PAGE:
Despite a couple of dark turns, I found the novel mostly cheerful and fun, a nice little romp through a time and place I don’t know much about. Take her diet advice with a grain of salt though.
I usually love books like this, and I usually don’t review books that I haven’t finished, but I don’t know if I want to waste any more time on this one. I’m 93 hard-won pages into this and I think I’m going to quit. So far I’ve been told that William Smith is an amazing man. There are strata when you dig down in a mine that seem to be the same everywhere. William Smith is an amazing guy, because he was the first to notice this (except he wasn’t, but still, what a cool dude.) The strata slope sometimes. William noticed that the local stones were fossils, and wasn’t he smart for having been the first to figure that out? Not the first, but still, what a hero. William got a job surveying for a canal. Canals were big back then. William probably talked about rocks a lot, but people didn’t understand him, because they didn’t know he was a genius. He’d have some bad luck, but eventually triumph, but I’ll get to that later. William looked at rocks. He was smarter than other people. Wasn’t he great? Yeah, I get it. I’ve been told he’s important. I get that.
Here’s what I didn’t get: a compelling character, a compelling story, or information about geology. I love books about science. I love books about history. Books about the history of science? Should be a page turner. But the author is like a pre-teen telling his first shaggy dog story, only the story meanders and he interrupts himself every few minutes to go “but this is really good, I promise, just wait for it. I’m getting to the good part.”
And if there were ever a book that needed more pictures, this is is. I got tired of reading and rereading paragraphs to try to figure out what he was talking about. Either illustrations of how the canal cut through the hills revealing the strata, or just a better description would have really helped. And how about a better idea of what a surveyor actually did in the 18th century? When the author does talk about the countryside, it helps to put me in the story, but I just didn’t get a sense of the man’s life. It’s like the author assumes that everyone knows the geology of Southern England really well and the daily tasks of an 18th century surveyor so he doesn’t have to describe it.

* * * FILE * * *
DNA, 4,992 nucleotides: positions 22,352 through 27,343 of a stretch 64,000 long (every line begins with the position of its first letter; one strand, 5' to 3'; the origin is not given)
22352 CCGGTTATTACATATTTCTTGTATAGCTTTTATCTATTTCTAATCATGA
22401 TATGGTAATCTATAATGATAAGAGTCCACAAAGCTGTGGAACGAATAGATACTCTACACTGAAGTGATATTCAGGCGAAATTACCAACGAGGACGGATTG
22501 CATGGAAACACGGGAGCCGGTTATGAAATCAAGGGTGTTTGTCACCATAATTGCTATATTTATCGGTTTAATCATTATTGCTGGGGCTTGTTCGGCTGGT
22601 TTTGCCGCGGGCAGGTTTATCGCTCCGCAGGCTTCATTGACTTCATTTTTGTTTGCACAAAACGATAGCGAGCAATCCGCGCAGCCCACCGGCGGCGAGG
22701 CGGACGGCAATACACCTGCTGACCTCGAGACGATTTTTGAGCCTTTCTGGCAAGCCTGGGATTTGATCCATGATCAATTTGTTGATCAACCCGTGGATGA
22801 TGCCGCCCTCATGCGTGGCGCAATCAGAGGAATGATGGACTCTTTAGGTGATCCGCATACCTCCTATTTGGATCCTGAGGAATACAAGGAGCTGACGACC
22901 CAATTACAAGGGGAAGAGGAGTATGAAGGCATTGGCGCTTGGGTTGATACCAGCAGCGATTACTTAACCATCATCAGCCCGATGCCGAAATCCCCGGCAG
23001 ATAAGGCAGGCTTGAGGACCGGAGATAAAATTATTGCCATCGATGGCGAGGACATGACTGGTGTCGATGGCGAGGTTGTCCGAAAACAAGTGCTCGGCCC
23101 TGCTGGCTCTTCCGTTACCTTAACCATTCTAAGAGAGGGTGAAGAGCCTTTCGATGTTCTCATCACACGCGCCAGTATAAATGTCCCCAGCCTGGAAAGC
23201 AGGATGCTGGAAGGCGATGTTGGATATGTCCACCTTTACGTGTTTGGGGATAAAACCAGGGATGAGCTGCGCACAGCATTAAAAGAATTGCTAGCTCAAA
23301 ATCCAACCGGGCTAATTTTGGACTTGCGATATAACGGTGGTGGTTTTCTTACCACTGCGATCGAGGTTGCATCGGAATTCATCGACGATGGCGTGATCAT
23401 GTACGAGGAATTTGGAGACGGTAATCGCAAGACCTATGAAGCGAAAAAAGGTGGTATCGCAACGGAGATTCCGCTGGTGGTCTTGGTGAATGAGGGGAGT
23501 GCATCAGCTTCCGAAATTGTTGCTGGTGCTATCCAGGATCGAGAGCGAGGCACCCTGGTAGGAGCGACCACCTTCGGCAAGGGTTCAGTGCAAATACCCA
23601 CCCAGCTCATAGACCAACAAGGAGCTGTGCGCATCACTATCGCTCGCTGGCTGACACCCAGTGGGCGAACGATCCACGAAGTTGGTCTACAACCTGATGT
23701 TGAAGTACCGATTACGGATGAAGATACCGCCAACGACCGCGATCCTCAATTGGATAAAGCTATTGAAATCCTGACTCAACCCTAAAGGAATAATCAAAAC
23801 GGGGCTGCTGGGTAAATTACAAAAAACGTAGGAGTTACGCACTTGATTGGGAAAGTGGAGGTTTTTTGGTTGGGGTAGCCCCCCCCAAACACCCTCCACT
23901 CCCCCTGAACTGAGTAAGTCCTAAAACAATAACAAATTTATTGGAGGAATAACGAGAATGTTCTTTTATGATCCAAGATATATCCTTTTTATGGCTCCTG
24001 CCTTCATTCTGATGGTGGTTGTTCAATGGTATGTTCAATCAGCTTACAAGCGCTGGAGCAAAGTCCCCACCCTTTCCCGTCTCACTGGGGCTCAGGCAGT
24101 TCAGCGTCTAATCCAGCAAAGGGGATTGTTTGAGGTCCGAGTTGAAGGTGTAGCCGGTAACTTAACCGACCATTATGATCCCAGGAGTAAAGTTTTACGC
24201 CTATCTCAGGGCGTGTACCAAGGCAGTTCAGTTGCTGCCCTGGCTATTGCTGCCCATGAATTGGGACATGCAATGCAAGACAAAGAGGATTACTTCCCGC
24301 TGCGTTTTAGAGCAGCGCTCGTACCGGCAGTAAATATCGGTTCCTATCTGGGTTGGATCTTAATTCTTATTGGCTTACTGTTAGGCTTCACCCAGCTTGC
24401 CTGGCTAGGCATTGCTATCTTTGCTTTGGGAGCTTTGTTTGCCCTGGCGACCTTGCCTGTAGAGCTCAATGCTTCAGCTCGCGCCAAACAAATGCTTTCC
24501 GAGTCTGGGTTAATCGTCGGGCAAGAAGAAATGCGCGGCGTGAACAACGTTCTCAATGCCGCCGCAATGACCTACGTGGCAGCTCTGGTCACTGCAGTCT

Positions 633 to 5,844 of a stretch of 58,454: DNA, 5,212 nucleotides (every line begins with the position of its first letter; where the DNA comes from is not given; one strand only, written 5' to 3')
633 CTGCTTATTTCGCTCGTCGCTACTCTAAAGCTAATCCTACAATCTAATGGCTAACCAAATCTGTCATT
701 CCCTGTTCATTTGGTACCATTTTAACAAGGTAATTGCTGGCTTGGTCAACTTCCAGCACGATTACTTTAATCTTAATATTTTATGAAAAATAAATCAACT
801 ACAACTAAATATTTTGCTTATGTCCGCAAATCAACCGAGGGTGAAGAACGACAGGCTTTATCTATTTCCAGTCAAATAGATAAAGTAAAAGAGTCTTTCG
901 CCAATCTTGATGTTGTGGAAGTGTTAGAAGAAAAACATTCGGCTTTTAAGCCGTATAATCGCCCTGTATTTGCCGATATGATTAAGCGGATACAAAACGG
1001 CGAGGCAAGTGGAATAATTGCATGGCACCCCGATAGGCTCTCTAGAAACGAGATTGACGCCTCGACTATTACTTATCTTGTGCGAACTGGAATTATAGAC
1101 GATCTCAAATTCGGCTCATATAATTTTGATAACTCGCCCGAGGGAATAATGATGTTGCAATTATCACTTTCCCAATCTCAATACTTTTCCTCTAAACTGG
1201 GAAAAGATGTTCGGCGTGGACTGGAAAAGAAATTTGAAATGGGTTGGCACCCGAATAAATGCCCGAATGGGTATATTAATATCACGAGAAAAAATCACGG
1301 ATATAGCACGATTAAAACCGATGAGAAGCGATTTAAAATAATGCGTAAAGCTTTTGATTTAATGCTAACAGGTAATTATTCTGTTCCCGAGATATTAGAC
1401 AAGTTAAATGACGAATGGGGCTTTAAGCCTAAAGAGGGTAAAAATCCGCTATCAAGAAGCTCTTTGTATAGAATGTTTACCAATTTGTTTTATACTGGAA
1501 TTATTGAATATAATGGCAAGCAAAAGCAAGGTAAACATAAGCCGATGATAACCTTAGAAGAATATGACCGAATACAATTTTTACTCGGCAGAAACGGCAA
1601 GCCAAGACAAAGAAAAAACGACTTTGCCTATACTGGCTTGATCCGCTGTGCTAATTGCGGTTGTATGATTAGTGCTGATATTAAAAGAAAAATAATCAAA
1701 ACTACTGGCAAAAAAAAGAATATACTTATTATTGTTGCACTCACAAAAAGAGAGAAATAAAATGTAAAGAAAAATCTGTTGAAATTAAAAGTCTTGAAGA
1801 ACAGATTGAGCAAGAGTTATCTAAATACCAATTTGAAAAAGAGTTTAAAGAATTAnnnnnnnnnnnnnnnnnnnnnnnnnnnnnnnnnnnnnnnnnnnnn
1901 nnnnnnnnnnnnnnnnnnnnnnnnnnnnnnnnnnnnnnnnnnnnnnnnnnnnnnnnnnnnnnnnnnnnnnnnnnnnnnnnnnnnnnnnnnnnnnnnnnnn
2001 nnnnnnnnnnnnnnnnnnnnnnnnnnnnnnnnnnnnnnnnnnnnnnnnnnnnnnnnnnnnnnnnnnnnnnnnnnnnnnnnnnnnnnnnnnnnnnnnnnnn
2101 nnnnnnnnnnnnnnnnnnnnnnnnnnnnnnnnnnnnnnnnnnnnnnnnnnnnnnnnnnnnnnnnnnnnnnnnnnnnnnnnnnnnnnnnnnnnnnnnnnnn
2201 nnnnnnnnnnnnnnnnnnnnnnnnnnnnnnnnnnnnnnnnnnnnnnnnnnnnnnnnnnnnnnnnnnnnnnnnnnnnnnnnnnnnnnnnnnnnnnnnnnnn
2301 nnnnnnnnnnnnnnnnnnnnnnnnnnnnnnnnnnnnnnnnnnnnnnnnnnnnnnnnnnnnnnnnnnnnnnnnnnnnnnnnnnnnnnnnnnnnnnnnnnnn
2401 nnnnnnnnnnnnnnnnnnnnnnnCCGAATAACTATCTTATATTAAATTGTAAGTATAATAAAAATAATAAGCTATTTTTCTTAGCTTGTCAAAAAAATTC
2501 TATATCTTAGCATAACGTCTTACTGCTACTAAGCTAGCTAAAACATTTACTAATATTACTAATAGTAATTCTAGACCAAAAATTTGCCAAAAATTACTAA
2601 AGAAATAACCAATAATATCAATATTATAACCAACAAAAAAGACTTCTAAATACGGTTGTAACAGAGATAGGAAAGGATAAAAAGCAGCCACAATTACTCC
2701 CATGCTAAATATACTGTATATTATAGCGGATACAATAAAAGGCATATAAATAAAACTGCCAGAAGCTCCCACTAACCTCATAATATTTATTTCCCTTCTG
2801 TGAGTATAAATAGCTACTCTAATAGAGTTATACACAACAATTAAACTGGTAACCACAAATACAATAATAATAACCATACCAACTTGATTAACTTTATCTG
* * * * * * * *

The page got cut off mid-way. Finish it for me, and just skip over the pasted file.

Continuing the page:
I love the idea of this book, and I love the author’s description of the train that was featured in that 1950’s movie. The set-up is promising. The rest of the book just failed. Despite Winchester’s obvious admiration for William Smith, Winchester was unable to sell me on how and why William Smith mattered or why he was important, or even to get me fired up about geology.
I Contain Multitudes: The Microbes Within Us and a Grander View of Life by Ed Yong
Through this book I learned that the answer to just about every question you might have about microbes and how they interact with the world is “it’s complicated.” Yong talks about many ways in which bacteria and other microbes help, hinder or destroy organisms. A microbe can be essential to a creature’s existence, and the same microbe can also destroy it.
The best thing about this book is that the author has an infectious passion for microbiology. Stories about something that may save frogs and why coral reefs live or die and about our own ancient history with bacteria gave me that lovely sense of wonder at the complexity of the natural world. I liked that it ended on a positive story about people using bacteria to try to prevent dengue fever.
The worst thing about this book is that it wasn’t organized in such away that there was a solid takeaway. If there were any themes or points to make in the different chapters, I didn’t pick up on it. The stories were all over the place and microbiology wasn’t my major so I had a hard time following along. By the last two hours (I had this as an audiobook) I wasn’t really enjoying it anymore and just wanted to be done with it.
I recommend this book as a gift for that annoying person you know who talks about how eating kombucha and yogurt are why they are healthier than you and that’s why it’s your own fault you got a cold. It might take your annoying know-it-all acquaintance down a peg or two. Even people who study this for a living don’t know everything, and the answer to any question you might have about microbiology and the relation to macro organisms is, “It’s complicated.”
My sister and I have been working on a pair of Art Journals for over a year now.Â I made some 140lb watercolor signatures, and we each created our own covers.Â Then we’ve taken turns mailing the books back and forth to each other, so every other page is by the other person.Â Here’s the …
I had more fun with henna tonight and Friday night.Â Some people volunteered to let me use their skin as canvases, though I didn’t remember to photograph all of it.Â I’m afraid that the batch tonight was mislabled and contained some indigo, because it was unusually blue-green. :(Â Either that or I added too much …